La nourriture les bestiaux: nota sull'evoluzione del tableau economique
AbstractFodder for live-stock was, in Quesnayâ€™s view, a critical portion of the farmerâ€™s circulating capital. By increasing recourse to stabling it increased the availability of manure which in turn would increase yield per acre of land. Expenditure on fodder is in fact the single item that best of all characterizes the more general revolution in technical and social relations advocated by Quesnay for French agriculture of his time and often referred to as the passage from petite to grande culture. Yet in Quesnayâ€™s tableau Ã©conomique a quite unprecedented assumption (as far as Quesnayâ€™s own earlier writings are concerned), according to which each class divides its expense half on agricultural produce and half on manufactured goods, makes it impossible to give explicit account of this part of capital in the diagram. The present note tries to follow the rather complex course of changes the treatment of this quantity of fodder â€“ â€œla nourriture des bestiauxâ€ â€“ underwent through the different versions of the tableau, from the first â€œeditionâ€ of 1758 to the Formule of 1767: Quesnayâ€™s puzzling remarks on population in the first two â€œeditionsâ€, the introduction of interests on original advances in the third, the suppression of fodder in Lâ€™Ami des Hommes, its final accounting outside the tableau in Philosophie rurale and in the Analyse de la Formule. Several obscure passages in Quesnayâ€™s notes to the tableau are thus clarified and a better understanding of its general evolution made possible.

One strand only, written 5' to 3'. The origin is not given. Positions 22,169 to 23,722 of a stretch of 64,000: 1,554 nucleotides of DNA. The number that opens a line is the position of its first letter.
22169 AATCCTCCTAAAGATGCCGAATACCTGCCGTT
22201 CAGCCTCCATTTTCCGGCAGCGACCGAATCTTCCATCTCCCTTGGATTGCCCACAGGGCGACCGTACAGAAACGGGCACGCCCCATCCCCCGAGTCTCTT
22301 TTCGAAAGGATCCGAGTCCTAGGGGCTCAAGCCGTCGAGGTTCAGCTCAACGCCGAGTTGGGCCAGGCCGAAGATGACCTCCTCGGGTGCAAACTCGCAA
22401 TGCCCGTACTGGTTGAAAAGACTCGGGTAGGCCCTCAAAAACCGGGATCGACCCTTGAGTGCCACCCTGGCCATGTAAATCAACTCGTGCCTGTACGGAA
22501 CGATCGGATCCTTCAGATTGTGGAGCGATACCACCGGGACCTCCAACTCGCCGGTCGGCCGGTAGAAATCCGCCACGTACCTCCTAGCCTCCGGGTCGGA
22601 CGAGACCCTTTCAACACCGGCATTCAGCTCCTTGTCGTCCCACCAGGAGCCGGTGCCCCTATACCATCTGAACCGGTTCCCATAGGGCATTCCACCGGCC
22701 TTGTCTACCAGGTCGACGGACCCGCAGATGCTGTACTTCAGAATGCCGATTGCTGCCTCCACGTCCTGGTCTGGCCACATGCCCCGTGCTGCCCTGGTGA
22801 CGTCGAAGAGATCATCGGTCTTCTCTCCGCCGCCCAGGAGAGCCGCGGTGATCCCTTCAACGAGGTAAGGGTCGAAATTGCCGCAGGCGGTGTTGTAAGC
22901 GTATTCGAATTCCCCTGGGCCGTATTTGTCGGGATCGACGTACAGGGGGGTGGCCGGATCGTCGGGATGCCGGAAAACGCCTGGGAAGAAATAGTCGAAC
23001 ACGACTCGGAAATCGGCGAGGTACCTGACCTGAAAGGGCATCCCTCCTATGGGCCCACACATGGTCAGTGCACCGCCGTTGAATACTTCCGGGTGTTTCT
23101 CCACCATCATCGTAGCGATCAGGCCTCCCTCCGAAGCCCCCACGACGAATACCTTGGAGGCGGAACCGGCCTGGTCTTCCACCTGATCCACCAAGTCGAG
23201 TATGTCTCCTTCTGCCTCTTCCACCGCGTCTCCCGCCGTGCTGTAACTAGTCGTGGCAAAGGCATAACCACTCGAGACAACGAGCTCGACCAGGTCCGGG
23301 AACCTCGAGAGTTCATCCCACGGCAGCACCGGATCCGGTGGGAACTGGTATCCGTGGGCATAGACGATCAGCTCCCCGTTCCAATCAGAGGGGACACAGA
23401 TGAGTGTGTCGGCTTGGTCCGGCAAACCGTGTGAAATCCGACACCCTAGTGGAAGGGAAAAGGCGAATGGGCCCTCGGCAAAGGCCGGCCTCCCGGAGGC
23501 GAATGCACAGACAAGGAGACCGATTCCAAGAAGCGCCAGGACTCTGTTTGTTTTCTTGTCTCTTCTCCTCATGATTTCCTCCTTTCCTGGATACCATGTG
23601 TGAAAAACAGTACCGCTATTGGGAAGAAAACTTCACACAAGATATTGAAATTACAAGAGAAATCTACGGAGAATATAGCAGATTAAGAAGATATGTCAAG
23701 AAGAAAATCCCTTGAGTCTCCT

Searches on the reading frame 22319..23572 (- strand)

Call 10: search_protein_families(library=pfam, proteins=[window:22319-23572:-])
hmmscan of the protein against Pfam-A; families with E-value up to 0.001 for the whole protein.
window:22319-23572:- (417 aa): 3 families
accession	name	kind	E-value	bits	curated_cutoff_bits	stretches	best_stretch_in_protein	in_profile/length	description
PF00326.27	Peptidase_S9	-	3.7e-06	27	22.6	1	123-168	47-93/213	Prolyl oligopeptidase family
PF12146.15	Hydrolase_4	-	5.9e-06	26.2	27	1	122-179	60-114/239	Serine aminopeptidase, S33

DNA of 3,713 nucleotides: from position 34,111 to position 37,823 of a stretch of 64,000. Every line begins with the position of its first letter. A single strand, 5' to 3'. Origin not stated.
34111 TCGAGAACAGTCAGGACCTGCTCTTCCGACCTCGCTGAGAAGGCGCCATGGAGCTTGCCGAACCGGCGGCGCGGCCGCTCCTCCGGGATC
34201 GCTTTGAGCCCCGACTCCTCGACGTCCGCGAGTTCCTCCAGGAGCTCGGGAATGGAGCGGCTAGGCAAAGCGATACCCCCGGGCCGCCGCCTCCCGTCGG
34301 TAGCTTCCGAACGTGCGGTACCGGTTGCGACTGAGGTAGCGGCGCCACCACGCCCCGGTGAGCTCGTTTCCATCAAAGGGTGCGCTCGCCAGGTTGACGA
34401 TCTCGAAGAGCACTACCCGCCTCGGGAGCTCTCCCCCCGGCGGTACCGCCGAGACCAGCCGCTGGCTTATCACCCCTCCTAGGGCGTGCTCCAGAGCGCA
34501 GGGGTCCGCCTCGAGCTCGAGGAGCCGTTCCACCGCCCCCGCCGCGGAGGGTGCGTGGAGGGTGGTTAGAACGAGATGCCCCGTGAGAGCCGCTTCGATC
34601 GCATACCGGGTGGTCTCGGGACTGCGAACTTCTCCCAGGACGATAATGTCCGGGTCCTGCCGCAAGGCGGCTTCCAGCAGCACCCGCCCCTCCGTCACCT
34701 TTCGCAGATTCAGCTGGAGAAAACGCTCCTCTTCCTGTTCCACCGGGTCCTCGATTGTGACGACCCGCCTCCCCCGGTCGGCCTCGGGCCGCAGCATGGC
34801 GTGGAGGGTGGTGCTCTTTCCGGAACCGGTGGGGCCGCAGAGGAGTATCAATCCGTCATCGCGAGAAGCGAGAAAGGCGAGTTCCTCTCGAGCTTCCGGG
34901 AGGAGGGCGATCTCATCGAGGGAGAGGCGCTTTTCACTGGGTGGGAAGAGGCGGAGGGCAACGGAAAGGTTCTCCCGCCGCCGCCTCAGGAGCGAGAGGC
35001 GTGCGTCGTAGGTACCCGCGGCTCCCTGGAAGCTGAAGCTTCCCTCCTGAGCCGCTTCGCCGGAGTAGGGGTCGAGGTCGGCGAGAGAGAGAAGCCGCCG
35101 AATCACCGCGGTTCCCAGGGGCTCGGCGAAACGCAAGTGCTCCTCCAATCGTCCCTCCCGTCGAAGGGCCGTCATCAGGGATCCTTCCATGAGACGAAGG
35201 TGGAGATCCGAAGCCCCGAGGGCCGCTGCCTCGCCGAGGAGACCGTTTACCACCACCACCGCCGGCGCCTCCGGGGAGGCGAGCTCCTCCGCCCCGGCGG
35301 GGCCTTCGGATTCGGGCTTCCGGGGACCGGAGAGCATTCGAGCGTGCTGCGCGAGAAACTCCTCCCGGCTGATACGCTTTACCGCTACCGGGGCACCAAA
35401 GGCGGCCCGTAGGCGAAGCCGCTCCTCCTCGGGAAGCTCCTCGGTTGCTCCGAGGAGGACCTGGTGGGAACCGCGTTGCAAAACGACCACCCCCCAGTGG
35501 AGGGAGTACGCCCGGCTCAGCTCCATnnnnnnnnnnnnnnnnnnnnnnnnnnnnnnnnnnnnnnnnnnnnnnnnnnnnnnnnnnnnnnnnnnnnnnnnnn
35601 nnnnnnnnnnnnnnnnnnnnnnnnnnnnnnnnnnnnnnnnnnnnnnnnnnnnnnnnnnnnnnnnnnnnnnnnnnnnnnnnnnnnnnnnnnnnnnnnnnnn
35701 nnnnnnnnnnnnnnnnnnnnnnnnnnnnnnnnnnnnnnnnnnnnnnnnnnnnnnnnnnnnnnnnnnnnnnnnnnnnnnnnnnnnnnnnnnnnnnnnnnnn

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Bibliographic InfoPaper provided by University of Rome La Sapienza, Department of Public Economics in its series Working Papers with number 112.
Date of creation: Apr 2008
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